Correlation of C-Reactive Protein with Survival and Radiographic Response to First-Line Platinum-Based Chemotherapy in Advanced Non-Small Cell Lung Cancer
Medizinische Klinik IV, Universitatsklinikum Aachen, RWTH Aachen, Germany. Onkologie
(Impact Factor: 0.86).
02/2008; 31(12):665-70. DOI: 10.1159/000165054
This study was conducted to assess the prognostic role of regular measurements of C-reactive protein (CRP) in patients with advanced-stage non-small cell lung cancer (NSCLC) during platinum-based first-line therapy.
A total of 210 patients were retrospectively analyzed regarding CRP values, infections, histological type, stage, performance status, gender, age, body mass index and survival. Additionally, in 88 of these patients, changes of CRP values were correlated with response to chemotherapy by radiographic imaging.
Elevation of CRP prior to the first cycle was an adverse prognostic factor for overall survival. Comparing CRP values before and after 2 cycles correlated with response and identified patient groups with a remarkable difference of overall survival (18.8 vs. 7.5 months). Normalization of CRP was associated with a low risk for progression, whereas patients with an increase of CRP values of more than 25% showed a progressive disease in most cases. Besides performance status, no correlation of CRP with other clinical data was found.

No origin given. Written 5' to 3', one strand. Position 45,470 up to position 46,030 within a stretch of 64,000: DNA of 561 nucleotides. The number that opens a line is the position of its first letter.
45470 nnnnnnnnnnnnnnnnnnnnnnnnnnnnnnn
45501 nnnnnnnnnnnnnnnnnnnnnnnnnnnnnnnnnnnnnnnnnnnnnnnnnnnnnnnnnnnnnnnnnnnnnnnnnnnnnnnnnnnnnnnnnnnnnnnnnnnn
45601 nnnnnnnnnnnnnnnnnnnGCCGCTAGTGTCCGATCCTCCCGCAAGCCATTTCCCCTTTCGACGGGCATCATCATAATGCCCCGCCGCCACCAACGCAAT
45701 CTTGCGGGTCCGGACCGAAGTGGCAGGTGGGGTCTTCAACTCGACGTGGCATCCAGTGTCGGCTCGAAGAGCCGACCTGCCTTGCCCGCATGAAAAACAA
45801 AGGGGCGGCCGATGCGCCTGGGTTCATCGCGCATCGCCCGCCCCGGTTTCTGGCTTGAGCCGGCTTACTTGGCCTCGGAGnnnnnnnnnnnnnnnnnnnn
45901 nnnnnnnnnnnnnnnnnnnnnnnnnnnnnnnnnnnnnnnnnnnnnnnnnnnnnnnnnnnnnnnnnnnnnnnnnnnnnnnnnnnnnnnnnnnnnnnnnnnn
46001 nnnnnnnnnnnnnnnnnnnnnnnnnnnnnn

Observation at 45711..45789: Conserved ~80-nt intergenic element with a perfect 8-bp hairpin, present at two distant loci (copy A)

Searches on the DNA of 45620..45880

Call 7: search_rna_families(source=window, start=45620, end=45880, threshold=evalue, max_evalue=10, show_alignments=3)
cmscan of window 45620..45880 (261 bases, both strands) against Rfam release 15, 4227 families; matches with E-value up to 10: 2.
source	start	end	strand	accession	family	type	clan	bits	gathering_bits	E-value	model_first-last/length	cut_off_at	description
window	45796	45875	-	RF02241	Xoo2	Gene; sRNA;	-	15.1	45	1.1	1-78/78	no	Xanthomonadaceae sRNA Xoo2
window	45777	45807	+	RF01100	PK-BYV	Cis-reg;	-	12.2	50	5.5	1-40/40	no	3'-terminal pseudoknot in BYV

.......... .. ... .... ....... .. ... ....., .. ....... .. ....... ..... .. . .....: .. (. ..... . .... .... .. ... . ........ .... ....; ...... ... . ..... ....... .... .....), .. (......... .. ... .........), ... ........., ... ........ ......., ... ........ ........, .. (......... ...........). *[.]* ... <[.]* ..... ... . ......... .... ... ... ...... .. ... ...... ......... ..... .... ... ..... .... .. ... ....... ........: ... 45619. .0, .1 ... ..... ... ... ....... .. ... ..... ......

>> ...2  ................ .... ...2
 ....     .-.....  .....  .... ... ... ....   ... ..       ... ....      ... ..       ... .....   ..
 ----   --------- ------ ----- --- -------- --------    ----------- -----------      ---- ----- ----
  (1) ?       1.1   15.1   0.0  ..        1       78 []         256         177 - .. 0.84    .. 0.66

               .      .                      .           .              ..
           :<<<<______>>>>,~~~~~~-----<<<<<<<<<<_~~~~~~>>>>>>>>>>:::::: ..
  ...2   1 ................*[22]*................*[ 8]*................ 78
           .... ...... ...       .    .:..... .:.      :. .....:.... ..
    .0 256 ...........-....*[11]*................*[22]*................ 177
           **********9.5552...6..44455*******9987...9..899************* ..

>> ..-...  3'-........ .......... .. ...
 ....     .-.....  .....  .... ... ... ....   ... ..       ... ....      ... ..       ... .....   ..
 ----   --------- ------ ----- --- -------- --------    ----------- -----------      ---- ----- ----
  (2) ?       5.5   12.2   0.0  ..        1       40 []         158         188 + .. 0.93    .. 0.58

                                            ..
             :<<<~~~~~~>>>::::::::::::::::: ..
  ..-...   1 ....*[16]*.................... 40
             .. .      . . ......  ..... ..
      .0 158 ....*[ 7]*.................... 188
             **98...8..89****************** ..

Measurement of CRP before initiation and during a platinum-based chemotherapy can provide prognostic information for the individual patient with advanced NSCLC and is able to support or even replace assessment of response by radiographic imaging in defined situations.
Available from: Florian Kocher
- "There are constantly updated guidelines providing evidencebased advices on treatment of NSCLC (non-small cell lung cancer) (e.g. the ESMO guidelines) . However literature offering a global view on the disease is sparse since most studies only focus on distinct aspects of the disease like: presenting symptoms , comorbidities , laboratory features  , different treatment approaches  or temporal trends . In contrast the TYROL (Twenty-Year Retrospective of Lung Cancer) registry was started more than a decade ago in order to get a comprehensive and unbiased view on lung cancer and its treatment in a representative Western society in daily routine. "
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The aim of this study was to describe a large consecutive cohort of non-small cell lung cancer (NSCLC) patients treated in daily routine within the last 25 years. An extensive list of general baseline characteristics (comorbidities, laboratory values, symptoms, performance state), NSCLC related factors (stage, histology), treatment related parameters (approach, applied therapies) and outcome (PFS, RFS, OS, perspective of decades) were analyzed in detail.
Patients and methods: